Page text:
Two patients delayed calling an ambulance after developing stroke symptoms because they were worried about hospital exposure to the novel coronavirus. One, a previously healthy 33-year-old woman who had a cough, headache, and chills for a week, waited 28 hours after she began having trouble speaking and weakness in her left arm and leg before seeking treatment.

On hospital arrival, she had an NIHSS score of 19. Computed tomography (CT) and CT angiography demonstrated a partial blockage in the right middle cerebral artery, a blood clot partially blocking the right carotid artery, and fluid buildup in the lungs characteristic of COVID-19 infection. She tested positive for the virus and was released to a rehabilitation facility after 10 days.

The authors noted that retrospective data from Wuhan, China, showed a 5% incidence of stroke among hospitalized COVID-19 patients, but with the youngest stroke patient being 55 years old.

Stroke was also associated with the SARS (severe acute respiratory syndrome) outbreak in Singapore, and abnormal clotting and damage to the lining of blood vessels are thought to be complications of COVID-19.

"Social distancing, isolation, and reluctance to present to the hospital may contribute to poor outcomes," the authors said.
Apr 28 NEJM research letter


Trump's enthusiasm for antimalarials tied to spike in Internet search

A new study published today in JAMA Internal Medicine shows that Internet search for hydroxychloroquine and chloroquine spiked after endorsements from President Donald Trump and billionaire entrepreneur Elon Musk.

The study, conducted by researchers at Oxford University, Harvard University, Johns Hopkins University, and the University of California San Diego, used Google Trends to record searches originating from the United States from Feb 1 to Mar 29 that were related to the antimalarial drugs touted as potential therapeutics for COVID-19 after some success was seen in small clinical settings in China and France.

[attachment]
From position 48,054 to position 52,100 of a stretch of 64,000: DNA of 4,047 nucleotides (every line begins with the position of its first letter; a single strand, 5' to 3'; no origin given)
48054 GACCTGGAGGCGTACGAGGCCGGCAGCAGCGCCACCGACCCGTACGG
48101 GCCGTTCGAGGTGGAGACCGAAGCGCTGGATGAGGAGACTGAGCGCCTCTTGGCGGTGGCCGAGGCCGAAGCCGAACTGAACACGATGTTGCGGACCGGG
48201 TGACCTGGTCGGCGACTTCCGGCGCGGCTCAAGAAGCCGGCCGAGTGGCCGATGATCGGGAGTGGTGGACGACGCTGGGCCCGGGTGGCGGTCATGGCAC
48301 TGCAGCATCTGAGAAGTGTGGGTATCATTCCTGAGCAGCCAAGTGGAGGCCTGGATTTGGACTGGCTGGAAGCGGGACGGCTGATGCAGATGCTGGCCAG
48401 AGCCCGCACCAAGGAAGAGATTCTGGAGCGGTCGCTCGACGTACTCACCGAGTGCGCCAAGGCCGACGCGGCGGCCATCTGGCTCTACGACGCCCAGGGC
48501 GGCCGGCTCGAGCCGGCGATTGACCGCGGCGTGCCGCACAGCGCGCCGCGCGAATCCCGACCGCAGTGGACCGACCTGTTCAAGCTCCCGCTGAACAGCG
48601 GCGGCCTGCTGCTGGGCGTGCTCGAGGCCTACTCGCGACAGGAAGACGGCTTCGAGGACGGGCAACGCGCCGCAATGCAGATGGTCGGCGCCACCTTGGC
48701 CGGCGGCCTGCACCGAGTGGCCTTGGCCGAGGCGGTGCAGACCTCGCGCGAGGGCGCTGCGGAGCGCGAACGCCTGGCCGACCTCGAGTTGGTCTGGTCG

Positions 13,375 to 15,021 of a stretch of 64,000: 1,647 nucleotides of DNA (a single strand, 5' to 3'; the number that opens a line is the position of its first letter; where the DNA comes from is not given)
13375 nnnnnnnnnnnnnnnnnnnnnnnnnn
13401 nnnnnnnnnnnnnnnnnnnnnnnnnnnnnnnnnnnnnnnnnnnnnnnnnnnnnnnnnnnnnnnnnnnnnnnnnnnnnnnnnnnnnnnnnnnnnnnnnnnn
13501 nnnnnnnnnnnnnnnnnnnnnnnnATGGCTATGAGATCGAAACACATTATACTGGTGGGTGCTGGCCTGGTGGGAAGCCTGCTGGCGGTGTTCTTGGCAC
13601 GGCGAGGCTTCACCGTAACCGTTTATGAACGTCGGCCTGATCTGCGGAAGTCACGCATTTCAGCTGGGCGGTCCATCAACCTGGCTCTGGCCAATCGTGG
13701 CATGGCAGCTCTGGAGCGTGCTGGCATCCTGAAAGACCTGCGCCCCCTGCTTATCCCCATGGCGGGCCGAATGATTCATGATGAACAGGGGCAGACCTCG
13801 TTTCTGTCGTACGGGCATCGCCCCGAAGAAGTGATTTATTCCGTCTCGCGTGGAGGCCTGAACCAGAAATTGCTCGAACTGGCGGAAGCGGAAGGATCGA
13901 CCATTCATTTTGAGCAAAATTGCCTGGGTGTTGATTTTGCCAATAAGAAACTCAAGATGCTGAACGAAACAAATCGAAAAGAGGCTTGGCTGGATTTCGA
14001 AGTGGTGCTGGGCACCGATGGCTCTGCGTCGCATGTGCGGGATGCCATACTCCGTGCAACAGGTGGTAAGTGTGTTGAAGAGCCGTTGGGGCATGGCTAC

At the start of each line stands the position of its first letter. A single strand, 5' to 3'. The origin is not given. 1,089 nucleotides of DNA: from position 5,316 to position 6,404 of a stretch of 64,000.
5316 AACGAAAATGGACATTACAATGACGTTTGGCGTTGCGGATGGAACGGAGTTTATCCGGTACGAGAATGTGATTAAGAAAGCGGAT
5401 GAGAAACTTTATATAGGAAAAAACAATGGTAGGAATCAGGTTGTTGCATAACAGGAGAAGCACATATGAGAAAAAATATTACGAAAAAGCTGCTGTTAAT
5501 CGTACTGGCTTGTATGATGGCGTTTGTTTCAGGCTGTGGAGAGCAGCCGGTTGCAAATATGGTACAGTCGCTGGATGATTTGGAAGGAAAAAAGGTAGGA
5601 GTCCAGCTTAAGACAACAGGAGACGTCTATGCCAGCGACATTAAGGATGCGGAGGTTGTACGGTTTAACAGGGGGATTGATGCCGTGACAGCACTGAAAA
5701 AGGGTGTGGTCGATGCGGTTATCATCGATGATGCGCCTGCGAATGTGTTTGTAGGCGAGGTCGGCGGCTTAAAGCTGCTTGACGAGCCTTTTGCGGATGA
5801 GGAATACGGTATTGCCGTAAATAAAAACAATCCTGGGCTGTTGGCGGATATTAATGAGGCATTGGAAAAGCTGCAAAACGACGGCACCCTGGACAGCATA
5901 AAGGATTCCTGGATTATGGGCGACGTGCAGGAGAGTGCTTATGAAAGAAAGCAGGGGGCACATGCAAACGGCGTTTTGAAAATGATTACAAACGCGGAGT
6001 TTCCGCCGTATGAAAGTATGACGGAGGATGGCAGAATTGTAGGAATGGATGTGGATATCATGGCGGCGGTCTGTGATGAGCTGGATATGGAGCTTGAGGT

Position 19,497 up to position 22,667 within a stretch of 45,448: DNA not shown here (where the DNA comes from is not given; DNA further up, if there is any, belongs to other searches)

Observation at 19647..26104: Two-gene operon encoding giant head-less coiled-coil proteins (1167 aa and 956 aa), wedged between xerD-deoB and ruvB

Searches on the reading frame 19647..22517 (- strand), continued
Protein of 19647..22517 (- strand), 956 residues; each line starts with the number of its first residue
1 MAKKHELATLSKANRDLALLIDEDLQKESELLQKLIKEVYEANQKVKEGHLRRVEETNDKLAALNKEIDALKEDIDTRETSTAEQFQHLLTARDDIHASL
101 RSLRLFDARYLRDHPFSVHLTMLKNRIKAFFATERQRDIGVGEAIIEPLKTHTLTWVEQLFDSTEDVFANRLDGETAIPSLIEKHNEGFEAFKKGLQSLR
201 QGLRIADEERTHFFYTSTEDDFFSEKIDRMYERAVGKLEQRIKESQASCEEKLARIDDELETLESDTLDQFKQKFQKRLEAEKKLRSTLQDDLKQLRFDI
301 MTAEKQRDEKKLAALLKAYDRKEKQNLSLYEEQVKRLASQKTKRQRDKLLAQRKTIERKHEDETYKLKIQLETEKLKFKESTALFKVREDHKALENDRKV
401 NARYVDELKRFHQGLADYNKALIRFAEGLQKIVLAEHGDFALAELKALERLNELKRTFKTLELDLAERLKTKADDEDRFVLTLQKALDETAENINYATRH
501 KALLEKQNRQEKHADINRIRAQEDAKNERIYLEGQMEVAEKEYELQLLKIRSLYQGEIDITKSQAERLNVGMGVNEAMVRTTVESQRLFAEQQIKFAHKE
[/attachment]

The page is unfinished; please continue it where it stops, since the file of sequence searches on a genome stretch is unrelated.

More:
Google searches for buying chloroquine (which included words such as "buy," "order," and "Amazon") were 442% higher, and searches for hydroxychloroquine were 1,389% higher following endorsements from Trump, the study authors found.

President Trump first endorsed the drugs on Mar 19, and even following public news reports on Mar 22 of chloroquine-related deaths and poisonings, searches to buy chloroquine or hydroxychloroquine remained substantially above expected levels at 212% (95% confidence interval [CI], 66% to 1098%) and 1,167% (95% CI, 628% to 1741%) higher, respectively, the authors said.

"The present analysis suggests that in times of public health crises, demand for unproven and potentially hazardous COVID-19 treatments is massively increased by endorsements. Public health leaders, regulatory agencies, media, and retailers must amplify accurate information," the authors concluded.
Apr 29 JAMA Intern Med study


Many US employees regularly exposed to infection at work, study finds

About 10% of US workers have jobs in which they are exposed to disease or infection at least once a week, while 18% are exposed at least monthly, making workplaces an important focus for public health interventions, a study published yesterday in PLOS One has found.

Using national employment and survey exposure data, University of Washington researchers showed that more than 90% of healthcare workers providing patient care or support are exposed more than once a month, while 75% are exposed more than once a week.

While healthcare workers are likely to have workplace infectious disease prevention plans, other sectors have high levels of exposure and may not have such plans in place, such as administrative support professionals, daycare and preschool teachers, social workers, and plumbers. For instance, 52% of police officers, airport screeners, firefighters, childcare workers, and personal attendants are exposed at least once a month.

The authors pointed out that, of the first 25 COVID-19 patients in Singapore, 17 had probable occupational exposure, including retail and casino workers, taxi drivers, domestic workers, and security guards.

The authors noted that quantifying how many people are at risk for infection can help guide the public health response to infectious disease outbreaks such as the COVID-19 pandemic as well as the risk response and communications plans of governments and individual businesses.  Measures could include holding workplace infectious disease training, increasing access to paid sick leave, cross-training, ensuring flexible working conditions and temp workers to fill in when workers are ill, and offering hazard pay for workers exposed during a pandemic.

"Occupational characteristics, such as interfacing with the public and being in close quarters with other workers, not only put workers at high risk for disease, but also make them a nexus of disease transmission to the community," they wrote. "This can further be exacerbated through presenteeism, the term used to describe the act of coming to work despite being symptomatic for disease."
Apr 28 PLOS One study